Emotionally-charged

Gabrielle Brady awards the first special jury prize to Island of the Hungry Ghosts. ‘It wasn’t unanimous among the jury but this film is characterised by great subtlety, it’s really very good. It talks about and questions the migration crisis. I would like to congratulate the directors for it is far removed from television slots and chasing ratings’, emphasises the member of the jury Jacques Ollivier awarding this prize. As the director is absent, Pierre Olivier a figurehead of FIFO receives it. Tiare Trompette awards the second special jury prize. ‘I am touched this evening as many things attracted my attention at FIFO this year. We were moved by your stories. Thank you!’ With quite a shaky voice, this great cultural figure announces the winner: Au nom du père, du fils et des esprits. Applause resonates. The son of Jean-Marie Tjibaou, portrayed in the film, goes up onto the stage to receive this special prize. He is moved too and lost for words ‘Thank you, mäuruuru!’ he says simply before letting out a cry of joy and victory before leaving the stage. It is a very emotional moment. Lastly, the third special prize is for Gurrumul by Paul Damien Williams. The announcement in Maori by the member of the jury Line Ferrer generates thunderous applause in the room.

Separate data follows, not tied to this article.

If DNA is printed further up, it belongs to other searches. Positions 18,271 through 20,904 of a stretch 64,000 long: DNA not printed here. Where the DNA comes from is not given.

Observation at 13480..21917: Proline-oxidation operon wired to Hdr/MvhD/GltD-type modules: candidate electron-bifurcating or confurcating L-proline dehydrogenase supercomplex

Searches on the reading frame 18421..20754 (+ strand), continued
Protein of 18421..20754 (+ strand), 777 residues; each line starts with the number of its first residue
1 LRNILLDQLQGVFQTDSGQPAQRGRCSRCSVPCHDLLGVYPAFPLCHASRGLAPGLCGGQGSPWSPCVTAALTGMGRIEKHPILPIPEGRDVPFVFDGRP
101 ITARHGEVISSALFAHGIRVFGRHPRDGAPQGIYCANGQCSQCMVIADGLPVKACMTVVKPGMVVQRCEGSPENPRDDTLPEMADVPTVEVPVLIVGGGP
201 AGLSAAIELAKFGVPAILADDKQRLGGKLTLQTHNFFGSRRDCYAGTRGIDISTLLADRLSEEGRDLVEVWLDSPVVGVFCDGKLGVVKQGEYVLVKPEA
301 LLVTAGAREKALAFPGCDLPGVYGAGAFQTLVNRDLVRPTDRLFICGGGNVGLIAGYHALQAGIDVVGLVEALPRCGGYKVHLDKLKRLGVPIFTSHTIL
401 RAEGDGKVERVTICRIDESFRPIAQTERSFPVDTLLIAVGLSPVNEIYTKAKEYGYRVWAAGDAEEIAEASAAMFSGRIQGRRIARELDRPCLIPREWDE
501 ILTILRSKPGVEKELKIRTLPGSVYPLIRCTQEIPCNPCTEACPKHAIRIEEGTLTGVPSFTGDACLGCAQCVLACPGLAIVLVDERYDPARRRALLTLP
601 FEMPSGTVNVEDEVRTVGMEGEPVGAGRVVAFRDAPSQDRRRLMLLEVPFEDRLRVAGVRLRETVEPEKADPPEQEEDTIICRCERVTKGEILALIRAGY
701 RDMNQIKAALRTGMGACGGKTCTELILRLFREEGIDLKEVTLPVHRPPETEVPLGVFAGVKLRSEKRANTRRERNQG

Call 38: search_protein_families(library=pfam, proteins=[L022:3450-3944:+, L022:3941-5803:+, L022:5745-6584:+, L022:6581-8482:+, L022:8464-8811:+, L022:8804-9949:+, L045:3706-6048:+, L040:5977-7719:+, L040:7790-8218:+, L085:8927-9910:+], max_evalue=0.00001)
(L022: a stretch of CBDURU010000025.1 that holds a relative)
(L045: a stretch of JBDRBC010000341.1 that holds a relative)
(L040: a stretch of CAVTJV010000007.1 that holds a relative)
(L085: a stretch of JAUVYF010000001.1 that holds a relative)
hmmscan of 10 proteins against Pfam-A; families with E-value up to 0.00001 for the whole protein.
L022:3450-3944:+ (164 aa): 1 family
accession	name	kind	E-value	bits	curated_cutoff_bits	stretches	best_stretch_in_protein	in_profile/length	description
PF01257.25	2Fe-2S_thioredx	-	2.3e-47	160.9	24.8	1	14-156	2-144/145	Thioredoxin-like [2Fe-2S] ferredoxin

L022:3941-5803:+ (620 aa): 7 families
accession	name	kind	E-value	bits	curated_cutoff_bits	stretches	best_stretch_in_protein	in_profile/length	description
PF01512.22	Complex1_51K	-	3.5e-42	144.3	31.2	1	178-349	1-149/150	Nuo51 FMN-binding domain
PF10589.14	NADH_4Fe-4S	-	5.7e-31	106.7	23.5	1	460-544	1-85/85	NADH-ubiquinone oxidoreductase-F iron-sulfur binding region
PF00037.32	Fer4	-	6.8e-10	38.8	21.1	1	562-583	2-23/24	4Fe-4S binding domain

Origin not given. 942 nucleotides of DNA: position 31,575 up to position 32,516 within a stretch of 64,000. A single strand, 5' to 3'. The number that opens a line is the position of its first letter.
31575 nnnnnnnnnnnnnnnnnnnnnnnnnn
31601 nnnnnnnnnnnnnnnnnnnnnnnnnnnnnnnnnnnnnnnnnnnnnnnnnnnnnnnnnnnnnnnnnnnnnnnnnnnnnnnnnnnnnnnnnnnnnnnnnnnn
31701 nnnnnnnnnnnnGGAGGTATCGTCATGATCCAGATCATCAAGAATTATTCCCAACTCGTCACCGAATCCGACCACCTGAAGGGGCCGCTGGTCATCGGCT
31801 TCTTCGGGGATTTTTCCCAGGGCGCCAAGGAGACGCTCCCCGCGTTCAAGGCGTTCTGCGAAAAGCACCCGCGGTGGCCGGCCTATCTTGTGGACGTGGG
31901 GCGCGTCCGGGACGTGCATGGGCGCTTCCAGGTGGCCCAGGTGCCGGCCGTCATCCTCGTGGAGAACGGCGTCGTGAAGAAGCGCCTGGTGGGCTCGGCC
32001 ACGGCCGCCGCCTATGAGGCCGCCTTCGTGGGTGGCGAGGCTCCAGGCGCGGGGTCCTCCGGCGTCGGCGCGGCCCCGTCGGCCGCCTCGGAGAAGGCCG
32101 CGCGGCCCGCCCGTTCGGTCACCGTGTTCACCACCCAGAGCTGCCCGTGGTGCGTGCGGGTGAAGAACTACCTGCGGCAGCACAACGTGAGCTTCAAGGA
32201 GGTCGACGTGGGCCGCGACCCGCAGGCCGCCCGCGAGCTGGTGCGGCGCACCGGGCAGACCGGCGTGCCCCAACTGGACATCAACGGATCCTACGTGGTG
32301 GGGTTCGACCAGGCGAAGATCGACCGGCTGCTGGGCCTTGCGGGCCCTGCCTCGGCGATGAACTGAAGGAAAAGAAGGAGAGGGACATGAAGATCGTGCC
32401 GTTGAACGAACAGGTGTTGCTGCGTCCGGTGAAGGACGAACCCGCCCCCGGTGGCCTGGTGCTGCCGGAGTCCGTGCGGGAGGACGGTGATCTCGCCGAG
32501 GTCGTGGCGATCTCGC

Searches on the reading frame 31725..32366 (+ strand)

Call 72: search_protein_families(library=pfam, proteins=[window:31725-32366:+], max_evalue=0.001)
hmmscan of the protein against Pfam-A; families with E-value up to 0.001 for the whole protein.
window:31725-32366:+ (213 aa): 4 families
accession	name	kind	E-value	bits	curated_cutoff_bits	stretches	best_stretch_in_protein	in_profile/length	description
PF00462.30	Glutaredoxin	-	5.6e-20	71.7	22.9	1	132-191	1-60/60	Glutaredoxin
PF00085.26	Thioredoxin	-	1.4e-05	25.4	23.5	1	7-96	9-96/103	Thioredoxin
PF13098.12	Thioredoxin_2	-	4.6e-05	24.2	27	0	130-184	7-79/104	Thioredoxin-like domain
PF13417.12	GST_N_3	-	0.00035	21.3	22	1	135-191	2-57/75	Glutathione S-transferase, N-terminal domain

Raising an alarm


The Public Prize is an important prize, for some even more than the Main Prize. It is eagerly awaited each year. ‘This is my first visit to Tahiti and your stories filled my heart. This evening the public is awarding two directors who introduced us to a culture and an art’, launches the member of the jury Malinda Wink, who is awarding this prize. Not surprisingly in view of the full screenings, Patutiki, l’art du tatouage des îles Marquises, wins the public prize. ‘Thank you to everyone! Thank you to those who made this film possible. Thank you to FIFO. Seven years ago at a FIFO workshop I was introduced to a camera. Two years ago we pitched our film at FIFO. Now we have won the public prize! It’s unbelievable!’ confides a moved Heretu Teahiotupa before launching into a haka dance with two Marquesans who have got up from their seats. The Grand Theatre is pulsating… Lastly, the time has come… The chairman of the jury, Carl Aderlhod, takes to the stage next to Wallès Kotra and Heremoana Maamaatuaiahutapu, to announce the main winner. Anote’s Ark wins the FIFO France Télévisions 2019 Main Prize. This documentary describes the battle of the President of Kiribati for the islands are in danger of disappearing as a result of rising sea levels. ‘The jury hopes that awarding this film will lead to action and raise awareness’. The FIFO jury seems to have wanted to raise an alarm regarding the future of the islands of Oceania. A committed FIFO 2019! The next FIFO will take place from 1
st to 9th February 2020.

FIFO – Suliane Favennec